Start by looking at the benefits and disadvantages of each.

Benefits of New or Reliable Used Cars:

  • No immediate repairs needed
  • Purchase usually includes warranty protection
  • Newer cars tend to be more reliable
  • Potential qualification for new-car financing options, such as a lower interest rate

Disadvantages of Purchasing a New Car:

  • Long-term financial commitment
  • The need for great credit for the best financing offers
  • Costs of registering and titling the new car
  • The hassle of researching and shopping for a new car
  • Likely insurance rate increases

Benefits of Repairing Your Existing Car:

  • Quicker than shopping for a new car
  • Insurance premiums stay the same
  • Almost always less expensive than buying a new car
  • A short-term financial commitment

Disadvantages of Repairing Your Car:

  • May need additional repairs soon
  • Repairs may cost more than your car is worth
  • Repair loans may have higher interest rates or fees than new car loans
  • Not all repairs are covered by a shop warranty

Remember that buying a new car is a big financial decision. You don’t want to rush into it.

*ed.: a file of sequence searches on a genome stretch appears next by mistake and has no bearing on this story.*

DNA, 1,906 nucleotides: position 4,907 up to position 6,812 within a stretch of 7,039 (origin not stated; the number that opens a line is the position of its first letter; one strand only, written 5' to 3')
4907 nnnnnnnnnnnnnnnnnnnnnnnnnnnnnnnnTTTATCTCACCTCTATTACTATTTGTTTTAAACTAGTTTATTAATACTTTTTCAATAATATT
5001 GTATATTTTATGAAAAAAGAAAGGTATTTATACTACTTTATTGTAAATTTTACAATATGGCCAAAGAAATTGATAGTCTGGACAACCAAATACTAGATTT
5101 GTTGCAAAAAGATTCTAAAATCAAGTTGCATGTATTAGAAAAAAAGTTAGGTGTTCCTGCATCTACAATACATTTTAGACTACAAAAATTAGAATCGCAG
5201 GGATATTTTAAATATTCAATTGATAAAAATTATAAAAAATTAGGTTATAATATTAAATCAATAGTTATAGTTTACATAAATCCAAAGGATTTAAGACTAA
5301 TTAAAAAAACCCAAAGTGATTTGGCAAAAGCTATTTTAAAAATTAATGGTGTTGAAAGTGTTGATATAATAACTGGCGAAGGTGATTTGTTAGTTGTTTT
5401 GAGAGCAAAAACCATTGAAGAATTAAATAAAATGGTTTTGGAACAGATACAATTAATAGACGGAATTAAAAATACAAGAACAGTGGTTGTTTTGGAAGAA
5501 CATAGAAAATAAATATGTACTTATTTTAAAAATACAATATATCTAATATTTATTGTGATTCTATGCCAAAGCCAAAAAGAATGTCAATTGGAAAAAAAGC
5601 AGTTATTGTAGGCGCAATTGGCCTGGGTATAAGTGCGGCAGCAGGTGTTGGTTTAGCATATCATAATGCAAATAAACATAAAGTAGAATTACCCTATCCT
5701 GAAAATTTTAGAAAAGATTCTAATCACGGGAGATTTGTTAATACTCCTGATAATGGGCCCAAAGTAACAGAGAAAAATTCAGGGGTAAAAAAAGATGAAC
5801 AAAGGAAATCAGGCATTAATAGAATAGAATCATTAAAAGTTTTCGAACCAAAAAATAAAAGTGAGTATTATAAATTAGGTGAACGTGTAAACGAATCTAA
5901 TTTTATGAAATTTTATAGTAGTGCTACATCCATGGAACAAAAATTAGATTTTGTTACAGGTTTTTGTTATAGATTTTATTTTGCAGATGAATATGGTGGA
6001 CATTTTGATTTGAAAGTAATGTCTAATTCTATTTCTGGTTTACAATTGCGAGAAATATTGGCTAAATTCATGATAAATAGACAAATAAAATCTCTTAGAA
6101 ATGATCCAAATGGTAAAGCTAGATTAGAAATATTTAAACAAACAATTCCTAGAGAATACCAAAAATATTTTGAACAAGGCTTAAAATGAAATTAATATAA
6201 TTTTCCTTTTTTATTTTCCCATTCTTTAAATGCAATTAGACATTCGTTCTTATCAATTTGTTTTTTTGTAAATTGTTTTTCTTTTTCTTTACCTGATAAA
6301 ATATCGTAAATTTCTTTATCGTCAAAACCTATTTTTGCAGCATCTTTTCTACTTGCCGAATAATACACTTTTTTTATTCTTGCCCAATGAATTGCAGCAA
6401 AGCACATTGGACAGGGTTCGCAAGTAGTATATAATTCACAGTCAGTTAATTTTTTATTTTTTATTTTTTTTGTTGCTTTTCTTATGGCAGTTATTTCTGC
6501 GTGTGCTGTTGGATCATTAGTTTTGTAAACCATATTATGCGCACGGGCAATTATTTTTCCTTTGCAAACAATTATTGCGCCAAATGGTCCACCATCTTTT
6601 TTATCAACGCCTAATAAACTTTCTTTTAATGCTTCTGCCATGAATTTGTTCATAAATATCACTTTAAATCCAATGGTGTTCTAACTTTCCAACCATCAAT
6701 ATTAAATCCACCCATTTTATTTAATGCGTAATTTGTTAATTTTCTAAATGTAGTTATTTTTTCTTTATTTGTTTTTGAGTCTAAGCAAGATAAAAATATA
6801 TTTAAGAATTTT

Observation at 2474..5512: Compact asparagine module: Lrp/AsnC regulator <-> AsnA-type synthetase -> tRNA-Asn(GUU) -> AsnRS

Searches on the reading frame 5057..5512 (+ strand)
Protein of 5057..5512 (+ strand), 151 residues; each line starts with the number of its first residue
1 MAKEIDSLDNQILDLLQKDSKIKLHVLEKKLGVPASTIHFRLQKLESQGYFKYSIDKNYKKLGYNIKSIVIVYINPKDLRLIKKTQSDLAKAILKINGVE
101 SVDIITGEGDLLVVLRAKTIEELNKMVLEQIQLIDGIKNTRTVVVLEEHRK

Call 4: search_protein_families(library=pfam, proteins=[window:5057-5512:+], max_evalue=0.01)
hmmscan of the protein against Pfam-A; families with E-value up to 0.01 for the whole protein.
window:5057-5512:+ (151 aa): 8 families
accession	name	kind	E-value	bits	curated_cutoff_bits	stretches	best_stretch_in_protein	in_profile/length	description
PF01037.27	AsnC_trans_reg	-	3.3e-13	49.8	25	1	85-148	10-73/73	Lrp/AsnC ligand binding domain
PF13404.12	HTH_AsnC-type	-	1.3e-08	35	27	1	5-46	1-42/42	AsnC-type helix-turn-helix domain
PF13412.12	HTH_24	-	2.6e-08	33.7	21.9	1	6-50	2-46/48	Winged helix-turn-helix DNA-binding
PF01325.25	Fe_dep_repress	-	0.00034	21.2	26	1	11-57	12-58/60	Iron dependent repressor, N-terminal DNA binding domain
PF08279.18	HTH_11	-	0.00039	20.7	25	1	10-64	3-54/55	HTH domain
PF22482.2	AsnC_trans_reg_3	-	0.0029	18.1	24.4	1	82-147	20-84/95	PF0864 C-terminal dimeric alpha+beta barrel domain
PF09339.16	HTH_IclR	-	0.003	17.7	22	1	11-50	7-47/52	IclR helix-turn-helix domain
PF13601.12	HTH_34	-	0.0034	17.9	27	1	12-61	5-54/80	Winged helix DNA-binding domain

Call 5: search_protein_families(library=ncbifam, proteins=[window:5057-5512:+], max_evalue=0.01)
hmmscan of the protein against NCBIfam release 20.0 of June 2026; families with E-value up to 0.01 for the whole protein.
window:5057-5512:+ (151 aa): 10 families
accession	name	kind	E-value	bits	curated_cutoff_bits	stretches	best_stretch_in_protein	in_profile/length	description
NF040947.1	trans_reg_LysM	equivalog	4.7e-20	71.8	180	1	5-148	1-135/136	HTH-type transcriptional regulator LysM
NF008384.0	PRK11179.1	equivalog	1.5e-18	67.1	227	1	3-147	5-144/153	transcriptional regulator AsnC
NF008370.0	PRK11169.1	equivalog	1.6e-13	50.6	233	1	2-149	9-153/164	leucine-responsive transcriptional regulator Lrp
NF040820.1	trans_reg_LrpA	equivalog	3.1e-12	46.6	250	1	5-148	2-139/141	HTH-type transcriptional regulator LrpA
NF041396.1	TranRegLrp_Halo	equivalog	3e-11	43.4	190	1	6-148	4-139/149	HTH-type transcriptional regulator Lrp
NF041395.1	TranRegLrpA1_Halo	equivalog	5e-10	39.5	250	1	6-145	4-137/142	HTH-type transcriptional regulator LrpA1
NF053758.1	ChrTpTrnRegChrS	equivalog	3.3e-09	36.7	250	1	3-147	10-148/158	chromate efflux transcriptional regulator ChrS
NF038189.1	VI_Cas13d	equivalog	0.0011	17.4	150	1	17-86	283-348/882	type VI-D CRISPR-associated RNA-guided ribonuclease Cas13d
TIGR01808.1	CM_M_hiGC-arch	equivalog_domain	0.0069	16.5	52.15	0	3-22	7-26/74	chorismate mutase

Everyone’s financial and repair situation is different. A good place to start is to compare the cost of repairs with the value of your car.

You can use resources like Kelley Blue Book to estimate the current value of your car.

For example, your car needs a new transmission and the mechanic’s shop quoted you $5,000 to replace it.

You look up the value of your car by comparing it to others for sale in your area and Kelley Blue Book guides.

The current value for your vehicle in good condition is $3,000. This means the repair costs are more than the car might be worth.

Of course, this doesn’t mean you should rush out and buy a new car. The value of your car versus the repair costs is just one factor in determining if you should repair the vehicle.

Covering Car Repairs

If you drive a car, there’s a good chance you’ll face auto repairs at some point. Whether you need expensive maintenance work or an emergency repair, auto repair loans could be an option.

Make a plan before you choose how you’ll pay your auto shop. Consider all of your financing options to find what works best for you.

You should aim to cover your car repairs with a loan that sets you up for future financial success—not one that encourages you to take on extra debt.

Don’t let your auto shop pressure you into a financing option that doesn’t fit your situation.